Reasonable Expectations, Or A Misguided Pipe Dream?

Topic 30600 | Page 1

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Gregg M.'s Comment
member avatar

Greetings to everyone - new member, new post, probably an old question.

Currently an automotive tech - hate my job. Been watching the Indeed job postings for CDL drivers for a while now, and I keep seeing "home every night" jobs hauling specialized loads in m y general area with incomes of $90k and up . . .

So I'm thinking maybe I should use the CDL I got 25 years ago. Finally.

Of course those jobs all require experience - 1 to 2 years minimum. And truthfully I haven't drive a tractor trailer since school. So I'm thinking maybe sign on with someone like England or Swift, get some refresher training, put a couple of years on the road (see the country and have the experience of the job), and then go after one of these local specialized jobs.

Is that a reasonable plan. A reasonable expectation? Or am I fooling myself - are those well paid local jobs so desirable I'll never get one? Or worse are they deceptive ads and no such jobs exist?

Thanks for any input you care to offer - about my nebulous plan, or anything in general. At this point any input, or even questions, will be appreciated.

Gregg

CDL:

Commercial Driver's License (CDL)

A CDL is required to drive any of the following vehicles:

  • Any combination of vehicles with a gross combined weight rating (GCWR) of 26,001 or more pounds, providing the gross vehicle weight rating (GVWR) of the vehicle being towed is in excess of 10,000 pounds.
  • Any single vehicle with a GVWR of 26,001 or more pounds, or any such vehicle towing another not in excess of 10,000 pounds.
  • Any vehicle, regardless of size, designed to transport 16 or more persons, including the driver.
  • Any vehicle required by federal regulations to be placarded while transporting hazardous materials.

HOS:

Hours Of Service

HOS refers to the logbook hours of service regulations.
Chief Brody's Comment
member avatar

Getting a couple of years OTR experience will open up a lot of opportunities. So, simply answer, yes you have reasonable expectations.

OTR:

Over The Road

OTR driving normally means you'll be hauling freight to various customers throughout your company's hauling region. It often entails being gone from home for two to three weeks at a time.

IDMtnGal 's Comment
member avatar

Welcome to the forum!

It's good that you realize you need a refresher, because it sure has changed from 25 years ago. I was off the road for 22 years when I decided to come back to driving. I didn't have a CDL (mine was a chauffeur's license) so had to go back to school to get one. Going thru Sage was not a good way to go....had to find my own company to take me on and I really should have gone the company school route.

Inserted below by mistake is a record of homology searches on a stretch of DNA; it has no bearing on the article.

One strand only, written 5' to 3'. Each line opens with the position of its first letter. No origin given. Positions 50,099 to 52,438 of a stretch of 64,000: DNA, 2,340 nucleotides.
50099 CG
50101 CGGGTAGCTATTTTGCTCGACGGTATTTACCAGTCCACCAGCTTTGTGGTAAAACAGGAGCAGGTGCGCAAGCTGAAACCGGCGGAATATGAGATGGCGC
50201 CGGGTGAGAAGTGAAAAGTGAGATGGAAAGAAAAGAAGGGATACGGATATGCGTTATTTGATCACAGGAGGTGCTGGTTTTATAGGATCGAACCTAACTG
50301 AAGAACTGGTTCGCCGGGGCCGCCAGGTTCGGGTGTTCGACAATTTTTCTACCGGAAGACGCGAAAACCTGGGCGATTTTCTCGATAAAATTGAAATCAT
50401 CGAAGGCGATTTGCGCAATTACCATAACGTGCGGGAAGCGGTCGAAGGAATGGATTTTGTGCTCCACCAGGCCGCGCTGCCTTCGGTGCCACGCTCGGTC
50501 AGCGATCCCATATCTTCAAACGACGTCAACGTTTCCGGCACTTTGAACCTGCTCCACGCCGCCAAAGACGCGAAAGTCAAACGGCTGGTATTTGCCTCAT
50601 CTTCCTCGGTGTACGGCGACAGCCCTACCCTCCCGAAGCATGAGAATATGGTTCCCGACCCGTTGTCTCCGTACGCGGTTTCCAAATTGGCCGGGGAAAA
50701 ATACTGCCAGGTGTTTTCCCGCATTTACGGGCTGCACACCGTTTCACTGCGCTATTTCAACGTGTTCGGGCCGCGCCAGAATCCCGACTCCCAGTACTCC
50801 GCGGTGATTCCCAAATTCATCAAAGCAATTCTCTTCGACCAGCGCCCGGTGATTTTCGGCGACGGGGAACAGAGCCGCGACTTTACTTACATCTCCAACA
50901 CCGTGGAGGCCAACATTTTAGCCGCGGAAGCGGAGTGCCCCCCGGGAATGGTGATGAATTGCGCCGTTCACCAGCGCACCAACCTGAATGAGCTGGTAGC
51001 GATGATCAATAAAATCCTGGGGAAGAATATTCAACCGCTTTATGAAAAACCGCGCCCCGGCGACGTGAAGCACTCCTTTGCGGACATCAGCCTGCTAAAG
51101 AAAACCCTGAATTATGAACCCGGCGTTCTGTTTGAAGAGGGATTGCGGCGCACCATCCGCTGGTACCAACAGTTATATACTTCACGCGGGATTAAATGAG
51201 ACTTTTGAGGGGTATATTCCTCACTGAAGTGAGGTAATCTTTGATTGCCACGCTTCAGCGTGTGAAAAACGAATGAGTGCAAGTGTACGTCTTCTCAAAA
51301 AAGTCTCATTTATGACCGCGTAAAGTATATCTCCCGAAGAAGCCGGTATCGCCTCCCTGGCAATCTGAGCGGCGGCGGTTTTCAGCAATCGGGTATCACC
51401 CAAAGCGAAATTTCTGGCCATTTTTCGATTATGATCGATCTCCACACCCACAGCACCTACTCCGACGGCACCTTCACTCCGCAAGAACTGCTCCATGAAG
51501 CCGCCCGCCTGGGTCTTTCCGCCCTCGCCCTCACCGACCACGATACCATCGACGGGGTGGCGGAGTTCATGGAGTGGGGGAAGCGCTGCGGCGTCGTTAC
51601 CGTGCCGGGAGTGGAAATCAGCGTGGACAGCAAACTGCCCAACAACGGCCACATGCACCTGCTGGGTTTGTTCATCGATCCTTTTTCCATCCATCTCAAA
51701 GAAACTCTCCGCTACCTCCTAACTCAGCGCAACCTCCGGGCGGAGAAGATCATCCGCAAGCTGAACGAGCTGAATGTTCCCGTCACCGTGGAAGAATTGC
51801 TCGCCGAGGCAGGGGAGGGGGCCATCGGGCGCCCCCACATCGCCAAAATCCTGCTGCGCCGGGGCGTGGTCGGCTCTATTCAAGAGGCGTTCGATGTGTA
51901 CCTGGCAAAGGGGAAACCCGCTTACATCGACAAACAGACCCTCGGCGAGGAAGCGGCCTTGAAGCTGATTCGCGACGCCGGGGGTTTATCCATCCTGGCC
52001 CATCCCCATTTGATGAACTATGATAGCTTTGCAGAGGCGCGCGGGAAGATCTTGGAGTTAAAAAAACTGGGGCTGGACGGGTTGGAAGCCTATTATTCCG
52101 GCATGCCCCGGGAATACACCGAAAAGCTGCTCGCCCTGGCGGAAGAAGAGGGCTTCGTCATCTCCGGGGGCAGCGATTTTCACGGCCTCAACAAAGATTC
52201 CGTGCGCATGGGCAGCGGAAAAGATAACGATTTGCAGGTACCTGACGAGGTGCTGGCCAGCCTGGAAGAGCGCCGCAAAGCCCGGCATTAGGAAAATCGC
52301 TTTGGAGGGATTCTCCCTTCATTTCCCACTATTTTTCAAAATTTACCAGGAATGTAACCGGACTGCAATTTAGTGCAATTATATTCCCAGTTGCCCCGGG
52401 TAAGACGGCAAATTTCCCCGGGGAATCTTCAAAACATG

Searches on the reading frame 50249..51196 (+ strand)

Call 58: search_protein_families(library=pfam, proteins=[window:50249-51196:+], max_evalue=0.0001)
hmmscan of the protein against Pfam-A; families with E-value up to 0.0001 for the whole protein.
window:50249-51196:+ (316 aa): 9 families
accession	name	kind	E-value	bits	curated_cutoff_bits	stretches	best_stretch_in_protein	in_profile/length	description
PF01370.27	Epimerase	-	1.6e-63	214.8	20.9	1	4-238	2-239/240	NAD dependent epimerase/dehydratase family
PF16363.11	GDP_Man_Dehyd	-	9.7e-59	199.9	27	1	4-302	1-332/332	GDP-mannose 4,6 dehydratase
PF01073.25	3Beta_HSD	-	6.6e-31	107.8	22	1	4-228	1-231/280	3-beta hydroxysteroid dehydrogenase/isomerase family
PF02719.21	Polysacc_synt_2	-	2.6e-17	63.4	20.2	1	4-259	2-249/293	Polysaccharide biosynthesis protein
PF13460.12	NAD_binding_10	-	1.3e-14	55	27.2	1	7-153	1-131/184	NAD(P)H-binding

Here's a link for you to fill out one application that goes out to many different companies that will train you TT School Application

Let us know how it goes.

Laura

CDL:

Commercial Driver's License (CDL)

A CDL is required to drive any of the following vehicles:

  • Any combination of vehicles with a gross combined weight rating (GCWR) of 26,001 or more pounds, providing the gross vehicle weight rating (GVWR) of the vehicle being towed is in excess of 10,000 pounds.
  • Any single vehicle with a GVWR of 26,001 or more pounds, or any such vehicle towing another not in excess of 10,000 pounds.
  • Any vehicle, regardless of size, designed to transport 16 or more persons, including the driver.
  • Any vehicle required by federal regulations to be placarded while transporting hazardous materials.
Big Scott (CFI's biggest 's Comment
member avatar

You will probably be required to take all or part of school again. Your CDL is stale. CFI is one of many companies in need of drivers. Your training would be a fast course to solo.

Two years out here will do wonders for you job prospects.

You also run the risk of loving the road.

Good luck

CDL:

Commercial Driver's License (CDL)

A CDL is required to drive any of the following vehicles:

  • Any combination of vehicles with a gross combined weight rating (GCWR) of 26,001 or more pounds, providing the gross vehicle weight rating (GVWR) of the vehicle being towed is in excess of 10,000 pounds.
  • Any single vehicle with a GVWR of 26,001 or more pounds, or any such vehicle towing another not in excess of 10,000 pounds.
  • Any vehicle, regardless of size, designed to transport 16 or more persons, including the driver.
  • Any vehicle required by federal regulations to be placarded while transporting hazardous materials.
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